Kerala students attempt to make 'green coffee' powder popular

'Green tea' has been a favorite drink of health-conscious people for quite some time, but what about making 'green coffee' popular? A group of Kerala students has now developed a new variety of health-friendly green coffee powder.
The Green Coffee team
The Green Coffee team

Kochi | 'Green tea' has been a favorite drink of health-conscious people for quite some time, but what about making 'green coffee' popular? A group of Kerala students has now developed a new variety of health-friendly green coffee powder.

Students from the Laurus Institute for Logistics in Kalamassery said, inspired by the popularity of green tea, they came out with green coffee powder, as part of a project at their institute. This new drink aims to cater to the growing demand for healthy options and capitalise on the increasing focus on health and wellness, they said.

Rich in antioxidants, green coffee boosts metabolism and helps reduce diabetes, cholesterol, blood pressure, and weight, the students claimed.

They also received a certificate from the Food Safety and Standards Authority of India (FSSAI) for the product.

Despite the widespread popularity of green tea, the students admitted that developing a new brand of green coffee powder was a significant challenge.

It was the 2020 batch of the institute that recognised the benefits of green coffee. The 30-member batch split into different groups and explored various concepts before settling on green coffee.

A 10-member team was interested in making FMCG products, and they considered tea and coffee due to their global popularity.

Abhijith M V, a member of the project team, said they unexpectedly discovered green coffee beans while they were in Palakkad seeking the best suppliers.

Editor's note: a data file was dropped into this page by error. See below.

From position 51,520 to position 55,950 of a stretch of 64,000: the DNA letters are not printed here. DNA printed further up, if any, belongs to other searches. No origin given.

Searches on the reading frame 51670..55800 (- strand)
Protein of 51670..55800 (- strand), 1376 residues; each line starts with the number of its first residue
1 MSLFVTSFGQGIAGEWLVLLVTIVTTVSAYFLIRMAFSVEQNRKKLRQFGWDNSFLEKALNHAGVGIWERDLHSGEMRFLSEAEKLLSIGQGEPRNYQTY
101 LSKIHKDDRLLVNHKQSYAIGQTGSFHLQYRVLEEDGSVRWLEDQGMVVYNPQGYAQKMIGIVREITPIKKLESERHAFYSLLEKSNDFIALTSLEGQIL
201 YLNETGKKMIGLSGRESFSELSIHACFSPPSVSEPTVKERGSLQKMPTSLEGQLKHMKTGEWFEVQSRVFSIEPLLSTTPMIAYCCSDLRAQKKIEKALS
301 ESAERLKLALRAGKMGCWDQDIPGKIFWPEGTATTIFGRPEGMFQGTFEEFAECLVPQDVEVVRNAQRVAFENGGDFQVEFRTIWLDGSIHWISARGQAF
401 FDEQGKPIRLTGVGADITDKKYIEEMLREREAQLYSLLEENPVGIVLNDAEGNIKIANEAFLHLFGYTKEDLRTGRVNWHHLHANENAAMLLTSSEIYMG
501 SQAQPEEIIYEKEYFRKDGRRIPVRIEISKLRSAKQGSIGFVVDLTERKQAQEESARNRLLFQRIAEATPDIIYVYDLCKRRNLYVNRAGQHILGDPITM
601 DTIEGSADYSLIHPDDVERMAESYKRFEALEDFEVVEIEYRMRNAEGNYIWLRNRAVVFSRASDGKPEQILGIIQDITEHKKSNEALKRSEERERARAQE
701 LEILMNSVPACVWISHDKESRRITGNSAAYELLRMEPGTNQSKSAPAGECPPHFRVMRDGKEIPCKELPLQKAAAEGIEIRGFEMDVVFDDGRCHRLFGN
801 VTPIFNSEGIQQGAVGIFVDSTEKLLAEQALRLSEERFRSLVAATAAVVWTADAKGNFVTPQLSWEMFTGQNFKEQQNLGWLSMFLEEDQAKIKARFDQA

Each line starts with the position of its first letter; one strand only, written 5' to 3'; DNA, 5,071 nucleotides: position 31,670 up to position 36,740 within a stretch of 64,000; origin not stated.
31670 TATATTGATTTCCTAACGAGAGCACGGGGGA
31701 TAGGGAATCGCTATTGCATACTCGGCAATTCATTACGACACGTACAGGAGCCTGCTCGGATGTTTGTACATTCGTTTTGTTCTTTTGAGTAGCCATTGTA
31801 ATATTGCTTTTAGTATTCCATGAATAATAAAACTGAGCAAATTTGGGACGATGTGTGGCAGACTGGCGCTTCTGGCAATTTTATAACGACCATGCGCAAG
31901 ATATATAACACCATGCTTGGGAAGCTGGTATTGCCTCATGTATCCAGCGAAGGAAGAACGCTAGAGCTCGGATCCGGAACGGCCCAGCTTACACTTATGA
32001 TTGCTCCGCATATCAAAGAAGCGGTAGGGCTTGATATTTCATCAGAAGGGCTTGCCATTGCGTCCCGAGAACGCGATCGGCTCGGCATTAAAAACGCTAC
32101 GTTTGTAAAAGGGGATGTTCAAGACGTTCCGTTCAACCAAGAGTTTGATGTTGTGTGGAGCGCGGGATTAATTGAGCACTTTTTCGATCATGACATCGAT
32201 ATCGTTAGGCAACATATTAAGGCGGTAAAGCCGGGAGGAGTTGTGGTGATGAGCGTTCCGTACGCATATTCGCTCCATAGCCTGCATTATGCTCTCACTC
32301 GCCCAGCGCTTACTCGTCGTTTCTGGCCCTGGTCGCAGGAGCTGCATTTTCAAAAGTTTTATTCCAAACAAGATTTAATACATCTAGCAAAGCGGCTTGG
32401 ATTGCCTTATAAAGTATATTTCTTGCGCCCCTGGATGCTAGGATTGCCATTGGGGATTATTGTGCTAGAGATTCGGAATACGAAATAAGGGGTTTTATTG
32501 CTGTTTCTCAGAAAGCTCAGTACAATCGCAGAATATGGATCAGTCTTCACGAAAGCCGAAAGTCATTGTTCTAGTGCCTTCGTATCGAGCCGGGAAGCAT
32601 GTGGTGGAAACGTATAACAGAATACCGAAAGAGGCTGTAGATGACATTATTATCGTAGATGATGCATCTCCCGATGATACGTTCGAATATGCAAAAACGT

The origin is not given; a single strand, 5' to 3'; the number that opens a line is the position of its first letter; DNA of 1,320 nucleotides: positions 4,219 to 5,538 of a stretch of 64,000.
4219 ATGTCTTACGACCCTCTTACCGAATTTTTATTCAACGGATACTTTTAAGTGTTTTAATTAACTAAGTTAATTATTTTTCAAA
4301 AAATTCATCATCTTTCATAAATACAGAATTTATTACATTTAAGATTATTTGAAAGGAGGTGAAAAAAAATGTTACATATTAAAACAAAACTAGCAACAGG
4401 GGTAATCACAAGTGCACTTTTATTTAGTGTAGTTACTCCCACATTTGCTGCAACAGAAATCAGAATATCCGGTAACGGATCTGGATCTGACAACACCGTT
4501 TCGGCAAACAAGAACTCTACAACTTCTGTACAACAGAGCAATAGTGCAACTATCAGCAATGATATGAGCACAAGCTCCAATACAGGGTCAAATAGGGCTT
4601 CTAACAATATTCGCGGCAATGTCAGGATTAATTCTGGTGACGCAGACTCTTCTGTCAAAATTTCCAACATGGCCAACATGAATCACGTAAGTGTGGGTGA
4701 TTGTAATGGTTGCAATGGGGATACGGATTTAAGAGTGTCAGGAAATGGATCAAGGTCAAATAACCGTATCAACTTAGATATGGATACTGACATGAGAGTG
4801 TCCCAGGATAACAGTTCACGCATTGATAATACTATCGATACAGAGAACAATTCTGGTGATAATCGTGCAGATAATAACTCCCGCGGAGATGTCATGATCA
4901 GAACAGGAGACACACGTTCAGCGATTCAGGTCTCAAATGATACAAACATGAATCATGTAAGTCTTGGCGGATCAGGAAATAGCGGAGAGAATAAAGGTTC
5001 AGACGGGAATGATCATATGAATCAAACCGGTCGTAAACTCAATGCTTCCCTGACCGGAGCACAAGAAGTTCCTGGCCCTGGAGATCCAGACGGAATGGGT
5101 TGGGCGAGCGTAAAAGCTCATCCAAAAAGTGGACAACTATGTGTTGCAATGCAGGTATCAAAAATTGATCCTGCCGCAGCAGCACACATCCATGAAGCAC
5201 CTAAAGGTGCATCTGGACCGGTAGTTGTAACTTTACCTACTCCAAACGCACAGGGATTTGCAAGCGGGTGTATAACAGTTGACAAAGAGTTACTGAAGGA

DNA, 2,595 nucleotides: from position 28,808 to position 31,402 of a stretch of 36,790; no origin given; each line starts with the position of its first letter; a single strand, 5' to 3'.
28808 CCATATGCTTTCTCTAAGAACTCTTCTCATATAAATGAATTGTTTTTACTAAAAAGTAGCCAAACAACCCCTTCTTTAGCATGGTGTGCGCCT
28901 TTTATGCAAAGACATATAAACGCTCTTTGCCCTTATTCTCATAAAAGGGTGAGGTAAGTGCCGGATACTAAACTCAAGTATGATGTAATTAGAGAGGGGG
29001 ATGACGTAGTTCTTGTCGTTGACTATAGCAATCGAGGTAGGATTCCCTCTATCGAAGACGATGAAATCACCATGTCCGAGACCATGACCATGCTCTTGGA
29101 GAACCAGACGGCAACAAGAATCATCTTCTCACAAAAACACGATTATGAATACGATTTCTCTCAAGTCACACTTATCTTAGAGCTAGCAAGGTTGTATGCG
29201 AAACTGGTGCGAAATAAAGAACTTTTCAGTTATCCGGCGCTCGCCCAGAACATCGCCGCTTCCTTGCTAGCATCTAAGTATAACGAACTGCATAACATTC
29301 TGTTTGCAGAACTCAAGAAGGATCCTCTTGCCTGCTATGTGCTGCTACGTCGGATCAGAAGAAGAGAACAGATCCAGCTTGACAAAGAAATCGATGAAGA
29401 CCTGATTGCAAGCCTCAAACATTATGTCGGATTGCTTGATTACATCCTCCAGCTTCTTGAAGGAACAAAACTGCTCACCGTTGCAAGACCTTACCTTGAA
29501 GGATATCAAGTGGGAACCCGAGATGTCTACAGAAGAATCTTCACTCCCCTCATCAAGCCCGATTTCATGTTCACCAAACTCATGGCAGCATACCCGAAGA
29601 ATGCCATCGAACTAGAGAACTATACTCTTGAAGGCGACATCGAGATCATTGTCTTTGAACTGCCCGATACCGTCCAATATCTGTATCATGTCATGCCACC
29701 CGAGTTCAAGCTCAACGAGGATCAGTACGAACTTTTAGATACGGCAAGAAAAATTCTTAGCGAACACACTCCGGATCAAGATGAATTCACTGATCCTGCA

He said that although they sampled many other ready-made coffee powders, their focus remained on developing green coffee powder, which is not widely known.

The supplier mentioned that sun-dried green coffee pods were not in high demand, but the students were keen to learn about green coffee, Ajay Sankar, chairman of the institute, said.

"They brought the overlooked green coffee beans from Coorg and Palakkad to Kalamassery. In the second phase, they experimented by grinding the beans into different sizes," Sankar said.

Multiple laboratory tests were conducted to determine the shelf life of the product, and finally, they decided to grind Arabica coffee beans into small granules and pack them.

Despite its many health benefits, the taste of green coffee was not particularly appealing, which concerned the students, the institute said in a statement.

Attempts to enhance the flavour with mint, cardamom, rose, and so on were abandoned as they reduced the shelf life of green coffee to six months, it said.

The students admitted that though 'Laurus Nature's Green Coffee' was showcased to health clubs, gyms, medical shops, business groups and so on, their initial response was not positive. Eventually, customers were found by meeting each other personally and explaining the benefits of green coffee.

The students are now motivated by the fact that customers continue to buy it after experiencing the benefits from at least two packs, the chairman added.

Though the project was started by the 2020 batch, the green coffee project has been passed on to subsequent batches. Students continue to improve 'Laurus Nature's Green Coffee' through ongoing research, he added.

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